Access to water

Unequal distribution of the world's water resources

Water is an essential element for all life on earth and is the subject of much debate on its consumption, governance, conflicts of use, access and management methods.

The world's water resources accessible to humans are limited: freshwater accounts for 2.8% of resources, 70% of which is stored in a solid state; the rest is found in groundwater or underground basins and in lakes, rivers and natural reservoirs (i.e. 0.3% of available freshwater). In the end, man can only use less than 1% of the total volume of freshwater present on Earth, i.e. about 0.028% of the hydrosphere.

Resources are unevenly distributed between countries. One third of the world's population lacks access to safe water. 1.1 billion people in 80 countries do not have access to safe water, which hinders development. In Cambodia, Chad, Ethiopia, Mauritania, Afghanistan and Oman, less than 40% of the population has access to safe water. On the other hand, other countries such as Kuwait, Bahrain, the United Arab Emirates, Malta, Libya, Singapore, Jordan, Israel and Cyprus have extremely low resources.
(Source: IWAC)

Access to water as a catalyst for progress and human development

Water is a powerful vector for human development and social organization. Without access to drinking water, no economic development is viable, but even more so, access to water depends on access to health, education and women's autonomy. Drinking water is a universal instrument in the fight against poverty. Access to essential services is therefore a priority for the development of the countries of Africa and the Middle East and, in the context of worrying climate change, must be brought to the highest level of the international agenda.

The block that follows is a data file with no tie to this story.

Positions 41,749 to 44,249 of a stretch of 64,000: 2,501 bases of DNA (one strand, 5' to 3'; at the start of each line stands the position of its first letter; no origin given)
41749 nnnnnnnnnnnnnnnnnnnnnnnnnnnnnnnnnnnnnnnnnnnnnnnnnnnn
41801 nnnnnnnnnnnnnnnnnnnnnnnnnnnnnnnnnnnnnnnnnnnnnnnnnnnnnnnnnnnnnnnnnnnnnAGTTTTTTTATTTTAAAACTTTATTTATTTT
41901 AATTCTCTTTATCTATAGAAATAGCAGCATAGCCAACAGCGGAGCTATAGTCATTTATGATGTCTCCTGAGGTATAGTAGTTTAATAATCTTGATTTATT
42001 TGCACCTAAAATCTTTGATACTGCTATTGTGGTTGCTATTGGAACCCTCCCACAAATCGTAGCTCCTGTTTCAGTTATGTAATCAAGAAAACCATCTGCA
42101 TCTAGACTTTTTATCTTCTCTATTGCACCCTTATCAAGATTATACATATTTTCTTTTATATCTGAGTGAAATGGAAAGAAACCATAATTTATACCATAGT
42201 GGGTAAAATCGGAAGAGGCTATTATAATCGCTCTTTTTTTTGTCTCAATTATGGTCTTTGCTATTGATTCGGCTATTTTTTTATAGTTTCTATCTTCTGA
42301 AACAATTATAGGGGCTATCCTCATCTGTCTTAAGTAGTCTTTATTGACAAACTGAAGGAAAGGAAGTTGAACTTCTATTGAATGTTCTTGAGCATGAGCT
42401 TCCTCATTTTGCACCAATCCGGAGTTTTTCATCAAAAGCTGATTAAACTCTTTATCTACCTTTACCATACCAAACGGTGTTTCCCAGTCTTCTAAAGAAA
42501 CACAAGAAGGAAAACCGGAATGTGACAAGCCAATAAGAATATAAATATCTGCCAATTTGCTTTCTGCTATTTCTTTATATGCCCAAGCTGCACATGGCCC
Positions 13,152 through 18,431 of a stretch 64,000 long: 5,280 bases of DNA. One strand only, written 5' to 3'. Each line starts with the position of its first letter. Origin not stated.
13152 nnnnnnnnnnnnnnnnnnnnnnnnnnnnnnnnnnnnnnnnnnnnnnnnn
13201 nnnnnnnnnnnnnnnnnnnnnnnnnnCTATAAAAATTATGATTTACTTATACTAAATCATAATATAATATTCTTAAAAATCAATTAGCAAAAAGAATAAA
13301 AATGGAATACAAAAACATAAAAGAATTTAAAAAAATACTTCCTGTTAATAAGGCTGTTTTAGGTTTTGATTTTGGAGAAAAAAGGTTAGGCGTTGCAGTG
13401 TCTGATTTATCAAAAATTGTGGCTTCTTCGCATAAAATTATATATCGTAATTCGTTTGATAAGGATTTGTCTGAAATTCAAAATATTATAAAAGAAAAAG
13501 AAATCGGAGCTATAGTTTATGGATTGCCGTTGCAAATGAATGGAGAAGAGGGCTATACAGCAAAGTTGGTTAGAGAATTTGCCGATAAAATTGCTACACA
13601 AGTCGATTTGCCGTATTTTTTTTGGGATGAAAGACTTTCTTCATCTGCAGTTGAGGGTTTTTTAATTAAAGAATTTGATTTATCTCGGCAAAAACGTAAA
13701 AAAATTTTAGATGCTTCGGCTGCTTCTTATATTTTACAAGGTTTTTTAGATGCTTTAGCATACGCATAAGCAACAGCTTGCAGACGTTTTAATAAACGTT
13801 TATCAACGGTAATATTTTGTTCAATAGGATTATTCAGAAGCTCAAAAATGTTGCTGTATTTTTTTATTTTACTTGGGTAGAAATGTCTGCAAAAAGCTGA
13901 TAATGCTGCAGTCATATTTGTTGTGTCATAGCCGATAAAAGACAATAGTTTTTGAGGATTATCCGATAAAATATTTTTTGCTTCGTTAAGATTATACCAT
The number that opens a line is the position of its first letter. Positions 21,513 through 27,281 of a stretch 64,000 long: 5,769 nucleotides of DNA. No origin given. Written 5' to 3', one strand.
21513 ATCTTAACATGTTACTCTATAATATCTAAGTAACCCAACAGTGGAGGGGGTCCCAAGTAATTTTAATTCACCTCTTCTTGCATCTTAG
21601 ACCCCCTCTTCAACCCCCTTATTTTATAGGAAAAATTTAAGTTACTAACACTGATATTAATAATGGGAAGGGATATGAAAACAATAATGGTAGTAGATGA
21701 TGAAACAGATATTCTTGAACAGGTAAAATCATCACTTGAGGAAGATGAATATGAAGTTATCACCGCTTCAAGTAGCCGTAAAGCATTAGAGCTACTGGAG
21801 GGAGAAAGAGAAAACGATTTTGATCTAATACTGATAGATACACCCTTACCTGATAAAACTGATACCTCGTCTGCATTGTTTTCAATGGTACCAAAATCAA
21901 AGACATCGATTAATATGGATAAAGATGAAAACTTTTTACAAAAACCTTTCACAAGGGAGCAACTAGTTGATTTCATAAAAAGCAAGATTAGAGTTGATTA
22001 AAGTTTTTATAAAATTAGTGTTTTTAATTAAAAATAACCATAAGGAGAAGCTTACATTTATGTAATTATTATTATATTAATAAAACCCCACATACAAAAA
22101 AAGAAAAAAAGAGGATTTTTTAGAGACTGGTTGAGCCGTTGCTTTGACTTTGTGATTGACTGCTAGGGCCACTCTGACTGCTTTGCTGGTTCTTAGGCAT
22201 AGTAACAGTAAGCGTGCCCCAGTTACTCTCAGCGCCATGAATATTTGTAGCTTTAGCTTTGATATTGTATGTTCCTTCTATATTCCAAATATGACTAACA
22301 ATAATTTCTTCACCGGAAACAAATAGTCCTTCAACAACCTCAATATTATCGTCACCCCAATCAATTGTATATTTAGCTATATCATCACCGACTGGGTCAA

No access to water for all without strong international political commitment

The international community has committed itself to access to water and sanitation through the Millennium Development Goals (MDGs), which involve halving the proportion of the world's population without access to safe drinking water. These commitments outlined new rights for populations, which are essential for economic and social progress and sustainable development of the planet. Although all the objectives have not been achieved, enormous progress has been made in the field of access to water, mainly in rural areas, even if we consider that today 3 to 4 billion people still do not have access to clean water, i.e. half of humanity. The Sustainable Development Goals (SDOs) that succeeded the Millennium Goals in September 2015 will of course have to continue the efforts that have been made. This new roadmap for 2015-2030 is much more ambitious than the previous one and concerns both developed and developing countries. One of the major goals is dedicated to water and sanitation.


* Nearly 800 million people do not have access to an improved water source and almost a third of the world's population drinks water that endangers their health.

* 4,400 children (1.8 million per year) die every day because of dirty water or poor hygiene conditions.

* 2.5 billion people lack basic sanitation.

* 800 million people are undernourished.

* The costs resulting from the lack of access to safe water amount to 170 billion dollars, or 2.6% of the GDP of the so-called "developing" countries.

* An estimated 443 million days of schooling are lost each year as a result of this problem.

* The average consumption of an American represents 600 litres of water/day, 150 litres/day for a European against 10 litres/day for an African.